Orlowski: Google Returns to CA Court on Equustek

“What should govern the behavior of huge multinationals like Google: the law Google makes for itself, or the laws that people make?” asks Andrew Orlowski.  Indeed.  For anyone interested in whether or not the tech giants are simply going to be allowed to operate above the law, the Equustek case is one to watch.  As reported, Google was ordered by the Canadian Supreme Court to remove links worldwide pending trial between tech manufacturer Equustek Solutions and alleged counterfeiter Datalink.  As Orlowski reports for The Register, Google has now filed a complaint in a California federal court hoping to reverse the global order to delist the links. Orlowski writes …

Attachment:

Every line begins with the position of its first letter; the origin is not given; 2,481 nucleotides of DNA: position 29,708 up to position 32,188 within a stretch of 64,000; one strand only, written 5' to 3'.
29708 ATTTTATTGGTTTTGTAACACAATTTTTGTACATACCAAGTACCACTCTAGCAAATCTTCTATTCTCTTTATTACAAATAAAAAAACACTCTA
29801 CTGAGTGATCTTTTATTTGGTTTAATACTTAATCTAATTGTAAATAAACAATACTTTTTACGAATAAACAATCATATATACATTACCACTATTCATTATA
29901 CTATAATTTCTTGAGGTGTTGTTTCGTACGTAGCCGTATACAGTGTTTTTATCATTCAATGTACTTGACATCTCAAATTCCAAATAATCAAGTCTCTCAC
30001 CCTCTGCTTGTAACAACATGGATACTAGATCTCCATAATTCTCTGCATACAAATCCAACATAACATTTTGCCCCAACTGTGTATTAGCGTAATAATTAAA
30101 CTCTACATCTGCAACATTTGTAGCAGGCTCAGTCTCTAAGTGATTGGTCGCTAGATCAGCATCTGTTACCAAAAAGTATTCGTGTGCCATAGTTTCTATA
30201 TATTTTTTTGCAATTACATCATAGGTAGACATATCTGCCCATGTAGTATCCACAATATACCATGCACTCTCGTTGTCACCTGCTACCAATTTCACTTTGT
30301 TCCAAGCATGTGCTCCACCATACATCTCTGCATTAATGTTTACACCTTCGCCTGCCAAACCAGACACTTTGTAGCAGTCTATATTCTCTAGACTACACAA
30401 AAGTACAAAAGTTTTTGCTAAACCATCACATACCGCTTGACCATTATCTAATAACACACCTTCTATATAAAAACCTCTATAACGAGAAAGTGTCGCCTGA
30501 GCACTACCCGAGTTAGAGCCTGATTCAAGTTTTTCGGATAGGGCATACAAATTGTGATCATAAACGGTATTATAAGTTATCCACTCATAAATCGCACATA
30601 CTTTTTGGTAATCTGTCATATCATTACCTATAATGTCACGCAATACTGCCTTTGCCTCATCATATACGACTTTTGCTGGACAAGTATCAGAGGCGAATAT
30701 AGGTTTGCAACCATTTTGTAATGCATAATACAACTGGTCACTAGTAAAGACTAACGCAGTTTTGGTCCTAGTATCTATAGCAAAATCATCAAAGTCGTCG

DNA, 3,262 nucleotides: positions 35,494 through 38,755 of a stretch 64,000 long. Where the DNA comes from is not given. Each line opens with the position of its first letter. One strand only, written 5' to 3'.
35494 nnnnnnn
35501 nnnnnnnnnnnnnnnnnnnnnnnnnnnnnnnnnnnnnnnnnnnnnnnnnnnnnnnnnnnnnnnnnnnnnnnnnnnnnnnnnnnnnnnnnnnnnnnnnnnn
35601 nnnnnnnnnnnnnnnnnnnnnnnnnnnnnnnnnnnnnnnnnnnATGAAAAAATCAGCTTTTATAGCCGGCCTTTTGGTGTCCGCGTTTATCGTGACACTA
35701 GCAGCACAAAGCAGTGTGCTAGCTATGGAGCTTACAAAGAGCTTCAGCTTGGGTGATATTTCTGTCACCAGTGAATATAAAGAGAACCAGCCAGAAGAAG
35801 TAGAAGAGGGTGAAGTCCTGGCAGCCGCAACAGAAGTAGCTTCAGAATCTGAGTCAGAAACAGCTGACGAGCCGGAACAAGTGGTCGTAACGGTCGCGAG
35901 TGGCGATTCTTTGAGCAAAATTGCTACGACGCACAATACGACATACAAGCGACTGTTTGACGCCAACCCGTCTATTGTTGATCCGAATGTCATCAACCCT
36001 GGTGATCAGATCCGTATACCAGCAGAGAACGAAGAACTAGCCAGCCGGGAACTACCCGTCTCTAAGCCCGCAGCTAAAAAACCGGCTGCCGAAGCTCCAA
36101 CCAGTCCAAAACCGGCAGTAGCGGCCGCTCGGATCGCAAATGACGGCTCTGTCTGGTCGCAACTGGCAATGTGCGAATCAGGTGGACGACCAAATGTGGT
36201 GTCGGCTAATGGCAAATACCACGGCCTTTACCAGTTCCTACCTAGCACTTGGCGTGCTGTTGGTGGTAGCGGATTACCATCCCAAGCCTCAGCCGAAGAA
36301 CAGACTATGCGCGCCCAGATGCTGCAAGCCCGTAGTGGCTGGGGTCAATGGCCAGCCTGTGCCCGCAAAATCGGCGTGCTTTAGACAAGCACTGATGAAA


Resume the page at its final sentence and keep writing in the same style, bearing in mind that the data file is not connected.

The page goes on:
“The EFF, which has previously taken Google’s coin, was predictably screaming about “web censorship.” A professor from another Google-funded organization – the Cyberlaw School at Stanford, which received $2m in funding from the ad giant – is also fretting. Wikimedia Foundation, another organization rich with Google’s cash, is jolly concerned, and joined the Canadian case as an intervener.”

Read full article here.


David Newhoff
David is an author, communications professional, and copyright advocate. After more than 20 years providing creative services and consulting in corporate communications, he shifted his attention to law and policy, beginning with advocacy of copyright and the value of creative professionals to America’s economy, core principles, and culture.

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